For the sound pressure level (SPL) indicator of a loudspeaker, the most common reference distance is 1 m (3.28 ft). This reference distance appears only for ease of calculation, and in fact the reference distance can be any value.
First, setting the reference distance to 1 m simplifies the division in the following sound pressure level attenuation calculation formula:

ΔdB=20log(Dx / 1) ideal point source ΔdB=10log(Dx / 1) ideal line source

Dx indicates the distance of the listener, in meters

The distance measured by the loudspeaker must be set in the area where the shape of the acoustic wave wavefront radiated by one loudspeaker no longer changes. The change in the shape of the spherical wavefront is due to the difference in path length over which the sound waves arrive at different points on the surface of the device.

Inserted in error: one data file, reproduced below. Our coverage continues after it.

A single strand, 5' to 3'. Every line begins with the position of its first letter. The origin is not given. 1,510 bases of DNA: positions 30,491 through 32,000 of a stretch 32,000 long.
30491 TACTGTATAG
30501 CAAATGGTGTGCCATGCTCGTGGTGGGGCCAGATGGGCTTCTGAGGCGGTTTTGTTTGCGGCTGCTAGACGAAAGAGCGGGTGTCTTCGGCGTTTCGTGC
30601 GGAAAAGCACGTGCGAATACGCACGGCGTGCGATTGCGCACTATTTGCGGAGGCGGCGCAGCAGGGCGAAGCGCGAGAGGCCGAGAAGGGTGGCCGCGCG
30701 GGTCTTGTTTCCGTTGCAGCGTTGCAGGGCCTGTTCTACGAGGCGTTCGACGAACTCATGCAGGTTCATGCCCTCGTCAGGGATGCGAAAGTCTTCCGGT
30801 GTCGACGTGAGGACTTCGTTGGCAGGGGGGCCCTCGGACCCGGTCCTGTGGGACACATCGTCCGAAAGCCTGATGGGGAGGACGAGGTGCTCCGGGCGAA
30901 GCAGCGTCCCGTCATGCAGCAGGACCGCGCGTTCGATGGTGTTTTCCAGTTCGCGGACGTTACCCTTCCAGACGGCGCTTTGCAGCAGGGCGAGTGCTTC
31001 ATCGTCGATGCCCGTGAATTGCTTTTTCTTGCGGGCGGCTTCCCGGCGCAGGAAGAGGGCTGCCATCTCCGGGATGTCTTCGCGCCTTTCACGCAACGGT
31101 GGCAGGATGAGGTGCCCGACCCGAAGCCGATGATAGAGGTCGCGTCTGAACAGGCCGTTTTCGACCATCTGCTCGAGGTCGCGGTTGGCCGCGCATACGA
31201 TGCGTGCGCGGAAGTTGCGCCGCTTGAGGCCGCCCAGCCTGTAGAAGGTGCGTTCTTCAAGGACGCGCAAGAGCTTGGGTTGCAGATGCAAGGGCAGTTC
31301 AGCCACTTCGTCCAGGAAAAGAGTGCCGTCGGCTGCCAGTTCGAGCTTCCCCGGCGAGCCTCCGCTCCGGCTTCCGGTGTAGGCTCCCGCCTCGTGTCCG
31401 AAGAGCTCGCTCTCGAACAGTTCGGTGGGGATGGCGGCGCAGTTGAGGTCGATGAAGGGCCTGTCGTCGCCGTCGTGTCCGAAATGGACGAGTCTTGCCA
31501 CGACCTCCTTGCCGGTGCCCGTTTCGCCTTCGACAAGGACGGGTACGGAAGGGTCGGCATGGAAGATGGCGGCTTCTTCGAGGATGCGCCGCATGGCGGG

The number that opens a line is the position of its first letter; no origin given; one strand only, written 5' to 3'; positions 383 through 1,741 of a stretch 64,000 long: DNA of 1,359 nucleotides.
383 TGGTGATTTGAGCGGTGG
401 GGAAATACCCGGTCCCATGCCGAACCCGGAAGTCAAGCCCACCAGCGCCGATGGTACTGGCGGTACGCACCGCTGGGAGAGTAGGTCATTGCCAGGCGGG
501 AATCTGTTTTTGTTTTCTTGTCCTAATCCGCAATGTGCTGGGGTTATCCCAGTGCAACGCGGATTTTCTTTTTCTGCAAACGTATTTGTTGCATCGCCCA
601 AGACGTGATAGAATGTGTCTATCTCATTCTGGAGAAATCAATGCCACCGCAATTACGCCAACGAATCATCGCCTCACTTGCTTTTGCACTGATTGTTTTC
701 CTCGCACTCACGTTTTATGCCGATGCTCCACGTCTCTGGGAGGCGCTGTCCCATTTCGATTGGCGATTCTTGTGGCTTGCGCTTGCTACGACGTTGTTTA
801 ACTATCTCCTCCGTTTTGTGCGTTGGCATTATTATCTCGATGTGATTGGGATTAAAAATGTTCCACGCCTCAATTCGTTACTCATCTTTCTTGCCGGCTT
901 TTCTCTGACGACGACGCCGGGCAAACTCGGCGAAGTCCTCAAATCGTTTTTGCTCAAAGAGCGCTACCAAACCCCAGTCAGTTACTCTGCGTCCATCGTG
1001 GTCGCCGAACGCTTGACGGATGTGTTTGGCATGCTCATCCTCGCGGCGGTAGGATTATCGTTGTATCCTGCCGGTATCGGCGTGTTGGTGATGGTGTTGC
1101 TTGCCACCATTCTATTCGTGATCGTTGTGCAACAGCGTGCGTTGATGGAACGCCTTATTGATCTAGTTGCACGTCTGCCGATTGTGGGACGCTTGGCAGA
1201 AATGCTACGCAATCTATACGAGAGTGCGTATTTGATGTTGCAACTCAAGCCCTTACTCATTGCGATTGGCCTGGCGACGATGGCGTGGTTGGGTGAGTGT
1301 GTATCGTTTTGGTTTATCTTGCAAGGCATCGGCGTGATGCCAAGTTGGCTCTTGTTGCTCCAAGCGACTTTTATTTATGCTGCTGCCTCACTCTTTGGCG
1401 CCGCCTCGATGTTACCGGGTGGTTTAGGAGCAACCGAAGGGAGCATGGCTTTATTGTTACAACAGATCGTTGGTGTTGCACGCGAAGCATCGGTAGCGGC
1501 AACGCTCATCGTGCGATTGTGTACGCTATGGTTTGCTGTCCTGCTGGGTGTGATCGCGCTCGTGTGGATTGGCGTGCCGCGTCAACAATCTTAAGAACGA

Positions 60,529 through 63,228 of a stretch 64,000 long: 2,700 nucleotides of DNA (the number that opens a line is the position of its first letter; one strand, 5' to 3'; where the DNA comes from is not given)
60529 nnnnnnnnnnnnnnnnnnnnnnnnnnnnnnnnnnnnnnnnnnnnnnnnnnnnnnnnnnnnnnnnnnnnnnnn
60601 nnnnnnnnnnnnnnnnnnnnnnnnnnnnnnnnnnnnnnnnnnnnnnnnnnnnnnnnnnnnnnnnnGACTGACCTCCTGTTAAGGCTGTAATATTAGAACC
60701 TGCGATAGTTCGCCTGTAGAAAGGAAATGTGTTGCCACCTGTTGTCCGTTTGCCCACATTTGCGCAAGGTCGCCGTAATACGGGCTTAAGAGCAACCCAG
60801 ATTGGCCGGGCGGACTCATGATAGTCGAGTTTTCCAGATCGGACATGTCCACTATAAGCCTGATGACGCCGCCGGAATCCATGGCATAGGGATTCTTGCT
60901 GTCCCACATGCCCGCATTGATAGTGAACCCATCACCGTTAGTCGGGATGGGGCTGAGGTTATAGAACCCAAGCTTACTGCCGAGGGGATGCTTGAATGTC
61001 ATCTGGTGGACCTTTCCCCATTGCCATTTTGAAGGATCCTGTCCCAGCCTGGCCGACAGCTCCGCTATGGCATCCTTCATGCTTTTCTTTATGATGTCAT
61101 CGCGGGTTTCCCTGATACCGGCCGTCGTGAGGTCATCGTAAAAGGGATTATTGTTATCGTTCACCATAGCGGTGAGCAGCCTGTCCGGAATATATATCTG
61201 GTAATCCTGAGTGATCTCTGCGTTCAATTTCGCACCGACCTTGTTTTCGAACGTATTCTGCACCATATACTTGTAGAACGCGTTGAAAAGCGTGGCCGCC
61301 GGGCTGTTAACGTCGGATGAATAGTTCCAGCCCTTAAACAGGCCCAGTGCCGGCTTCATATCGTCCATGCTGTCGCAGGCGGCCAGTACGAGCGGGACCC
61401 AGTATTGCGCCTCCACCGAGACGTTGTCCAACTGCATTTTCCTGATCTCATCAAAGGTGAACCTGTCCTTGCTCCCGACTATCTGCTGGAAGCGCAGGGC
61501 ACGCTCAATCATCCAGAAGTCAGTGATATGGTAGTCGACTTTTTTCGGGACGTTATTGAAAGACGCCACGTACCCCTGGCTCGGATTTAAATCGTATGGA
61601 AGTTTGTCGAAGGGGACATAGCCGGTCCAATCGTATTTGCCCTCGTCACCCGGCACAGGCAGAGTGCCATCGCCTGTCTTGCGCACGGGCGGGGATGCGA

As the distance from the sound source increases, the impact of these differences continues to decrease. In principle, when we are observing an object, if we continue to move away from the object, the object will become visually "small".

If the distance of the transmission path does not affect the shape of the spherical wavefront when it reaches a certain distance, then the distance is the starting point of the near-field region of the device and the starting point of the far-field region.

An infinitesimal sound source (point source) can be measured at any distance, and the measurement data can be used to accurately estimate the sound pressure level at a greater distance according to the inverse square law.

A very small speaker may measure at a distance of 1 m, but for a larger speaker, the situation is completely different. For larger speakers, it is important to determine the starting point of the far field region, which is the minimum distance at which the acoustic radiation parameters can be measured.